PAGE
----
The message to aspiring writers is loud -- yet far from clear. Writing for traditional publishers is a minefield where many years and many thousands of dollars can be invested in a handful of air, the contract that never happened, or (worse) the real, solid contract that paid out about two thousand dollars in total, after seventeen years' worth of working and hoping! It happens. Too often, to far too many talented writers.

On the other side of the argument you have the prospect of dealing direct with readers. You write, edit, proof, package and publish; you use, and/or, and/or; you work your tail off to market your work and find your readers.

It can certainly be done; writers everywhere (myself included) are doing it. How much money are they making? It varies. You can log on one day and discover you made $500 overnight. You could also log on and discover you made only $50. It averages -- and it can average to a rather nice sum. Better than this:

    An Australia Council report in 2003, Don’t give up your day job, found that the number of professional writers had tripled in 20 years and that one in four earned below the poverty line. The average income was $35,000 a year, but less than $5,000 came from writing. Doesn’t this suggest that they should change careers or get a serious job, like everyone else? (from the same article as above).

Here's the brutal truth: you can be a paid writer, find a "proper" publisher, have your books shelved in "proper" stores, and earn $100 a week. Or you can write, publish and sell online and earn a lot more.

It comes down a very personal decision. Do you, the writer, want to enjoy the limelight -- do the book signings, have your physical books reviewed in the newspaper -- while you continue to work for a living? Or would you prefer to earn a lot more money, write (and edit, and proof, and market, and ship, and...!) full-time, although you're not going to be given the limelight?

You won't enjoy the limelight because there's still a stigma about online publishing (POD, vanity, self-publishing, whatever). There's some idea in the public mind, that a book published online is junk. And it's true, many of them are. Most of them are. And you have never seen anything like a really bad one!

But as I said a while ago in these pages, when professional writers, editors, artists and publishers get onto the new playing field of digital publishing, watch out.

It's happening right now, and the traditional publishers are running scared. I wrote a whole series of features on this topic not long ago; rather than reiterate, let me just give a link back to the post which indexed the whole suite:

For traditional publishers, the future is starting to look like a dark and scary place.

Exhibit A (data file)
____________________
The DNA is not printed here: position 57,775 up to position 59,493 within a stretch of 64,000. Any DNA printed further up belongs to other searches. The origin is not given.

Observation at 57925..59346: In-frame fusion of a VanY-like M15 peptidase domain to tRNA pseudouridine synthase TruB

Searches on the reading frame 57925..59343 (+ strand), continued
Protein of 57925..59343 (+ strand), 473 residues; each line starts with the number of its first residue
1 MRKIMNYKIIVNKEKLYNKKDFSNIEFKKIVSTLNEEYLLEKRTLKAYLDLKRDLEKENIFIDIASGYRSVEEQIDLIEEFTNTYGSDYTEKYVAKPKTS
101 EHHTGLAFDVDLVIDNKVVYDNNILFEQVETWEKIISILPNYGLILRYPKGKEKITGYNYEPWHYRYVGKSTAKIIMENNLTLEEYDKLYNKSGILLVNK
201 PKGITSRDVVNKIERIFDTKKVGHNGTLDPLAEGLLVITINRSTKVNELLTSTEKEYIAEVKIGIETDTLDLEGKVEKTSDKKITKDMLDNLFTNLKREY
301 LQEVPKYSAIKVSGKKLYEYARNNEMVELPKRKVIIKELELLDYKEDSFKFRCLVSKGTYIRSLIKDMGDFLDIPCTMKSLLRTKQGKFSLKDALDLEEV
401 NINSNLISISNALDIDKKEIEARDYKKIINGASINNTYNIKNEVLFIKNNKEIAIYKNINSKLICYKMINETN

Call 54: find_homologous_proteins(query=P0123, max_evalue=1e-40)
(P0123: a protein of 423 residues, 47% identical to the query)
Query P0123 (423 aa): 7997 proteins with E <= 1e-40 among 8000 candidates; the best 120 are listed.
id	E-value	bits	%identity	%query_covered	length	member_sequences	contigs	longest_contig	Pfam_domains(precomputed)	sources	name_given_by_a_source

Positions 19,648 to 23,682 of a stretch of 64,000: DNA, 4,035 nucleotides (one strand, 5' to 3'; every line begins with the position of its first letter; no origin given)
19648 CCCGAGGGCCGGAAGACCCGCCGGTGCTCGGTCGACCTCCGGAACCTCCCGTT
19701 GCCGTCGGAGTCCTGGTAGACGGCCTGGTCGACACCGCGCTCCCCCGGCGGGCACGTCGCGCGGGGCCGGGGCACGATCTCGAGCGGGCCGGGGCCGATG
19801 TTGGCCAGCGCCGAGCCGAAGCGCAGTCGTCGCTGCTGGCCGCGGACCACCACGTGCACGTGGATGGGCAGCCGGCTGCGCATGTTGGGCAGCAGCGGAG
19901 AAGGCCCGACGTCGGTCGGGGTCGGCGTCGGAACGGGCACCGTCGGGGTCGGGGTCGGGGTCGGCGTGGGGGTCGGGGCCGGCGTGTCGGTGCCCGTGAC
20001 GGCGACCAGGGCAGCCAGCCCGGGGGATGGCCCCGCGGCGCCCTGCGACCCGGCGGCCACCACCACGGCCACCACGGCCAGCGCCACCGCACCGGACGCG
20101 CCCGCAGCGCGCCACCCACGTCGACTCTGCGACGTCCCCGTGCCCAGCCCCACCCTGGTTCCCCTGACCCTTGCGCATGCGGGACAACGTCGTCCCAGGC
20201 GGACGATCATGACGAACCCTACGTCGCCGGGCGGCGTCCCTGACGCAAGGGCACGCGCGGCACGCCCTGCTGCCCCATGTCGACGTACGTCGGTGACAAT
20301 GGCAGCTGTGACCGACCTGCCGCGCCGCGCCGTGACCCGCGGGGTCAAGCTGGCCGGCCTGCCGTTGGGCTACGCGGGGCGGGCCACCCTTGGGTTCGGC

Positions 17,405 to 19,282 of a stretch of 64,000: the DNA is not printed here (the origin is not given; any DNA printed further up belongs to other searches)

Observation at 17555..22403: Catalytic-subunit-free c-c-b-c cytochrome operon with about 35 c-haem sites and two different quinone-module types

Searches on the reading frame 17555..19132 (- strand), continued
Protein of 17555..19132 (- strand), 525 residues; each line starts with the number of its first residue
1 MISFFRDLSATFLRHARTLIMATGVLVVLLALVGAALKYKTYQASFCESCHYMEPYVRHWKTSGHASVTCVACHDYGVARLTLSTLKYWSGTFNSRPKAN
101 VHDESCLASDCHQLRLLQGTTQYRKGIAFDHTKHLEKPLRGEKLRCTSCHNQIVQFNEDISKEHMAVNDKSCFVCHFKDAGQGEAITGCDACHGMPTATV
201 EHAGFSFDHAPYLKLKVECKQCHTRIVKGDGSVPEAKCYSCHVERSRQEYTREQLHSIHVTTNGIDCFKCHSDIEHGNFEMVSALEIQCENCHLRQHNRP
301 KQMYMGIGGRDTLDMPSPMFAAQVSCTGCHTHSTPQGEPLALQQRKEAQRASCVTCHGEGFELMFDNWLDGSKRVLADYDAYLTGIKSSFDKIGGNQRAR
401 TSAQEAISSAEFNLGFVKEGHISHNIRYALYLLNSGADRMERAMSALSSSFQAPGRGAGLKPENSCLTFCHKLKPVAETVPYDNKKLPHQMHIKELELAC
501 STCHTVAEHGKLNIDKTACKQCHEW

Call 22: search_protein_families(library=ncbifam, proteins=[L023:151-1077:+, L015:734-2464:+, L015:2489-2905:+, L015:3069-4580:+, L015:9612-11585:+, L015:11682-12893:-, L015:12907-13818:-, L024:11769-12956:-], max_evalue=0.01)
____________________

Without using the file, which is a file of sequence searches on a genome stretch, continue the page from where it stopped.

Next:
But many writers (Keegan among them) are starting to see glimmerings of a new Golden Age. It's a digital age, in which the reader can have paperbacks and hardcovers if s/he wants them (some people do -- and can afford them, which is a critical point utterly missed by many industry analysts), and you can also get the instant gratification solution of ebooks, in a day when the hardware to read those ebooks is getting more affordable:

The bottom line is that more writers than ever before will be able to earn a decent living ... if they can handle the realities of the new game. And this Reality Check is going to smart, for some: to make the cut as a writer in this digital future, you'll have to be very, very good. Your writing will have to be technically excellent, your plots must give readers what they want (not what reviewers want -- there's a difference). Your editing must be superb. Your covers should be irresistible. Your asking price has to be attractive ... your marketing, inexhaustible, your drive to succeed at this game bordering on mania. Like the budding athlete, whom everyone thinks is nuts, until s/he comes home with the gold medal or the trophy, and signs the Nike sponsorship agreement.

For readers the future is looking even brighter. They'll have a hundred times more choice, at better prices than we've seen in thirty years; and they'll just need to be savvy enough to buy good books, from good writers. Reader are not dumb. Credit them with the taste, and the sense, to know what they like ... and how much they're prepared to pay for it. The market in a digital future will be much wider and more varied; readers will quickly adapt. In fact, they're adapting already, and enjoying the process...

Like me. I'm a reader as well as a writer ... and as I said the other day, I'm actually starting to give serious thought to getting (gasp!) a pocket pc. At $300, they're a whole lot more affordable than are the $25 paperbacks we're getting served up by bookstores in this country!

Customer satisfaction is what it's all about, and the reader is the ultimate bottom line. Please him and/or her, and they'll be back for your next book, and your next.

Now, this is the way to build a lifelong career. And if you'll excuse me -- I'll get right back to it. THE LORDS OF HARBENDANE is coming along just fine!

Ciao for now,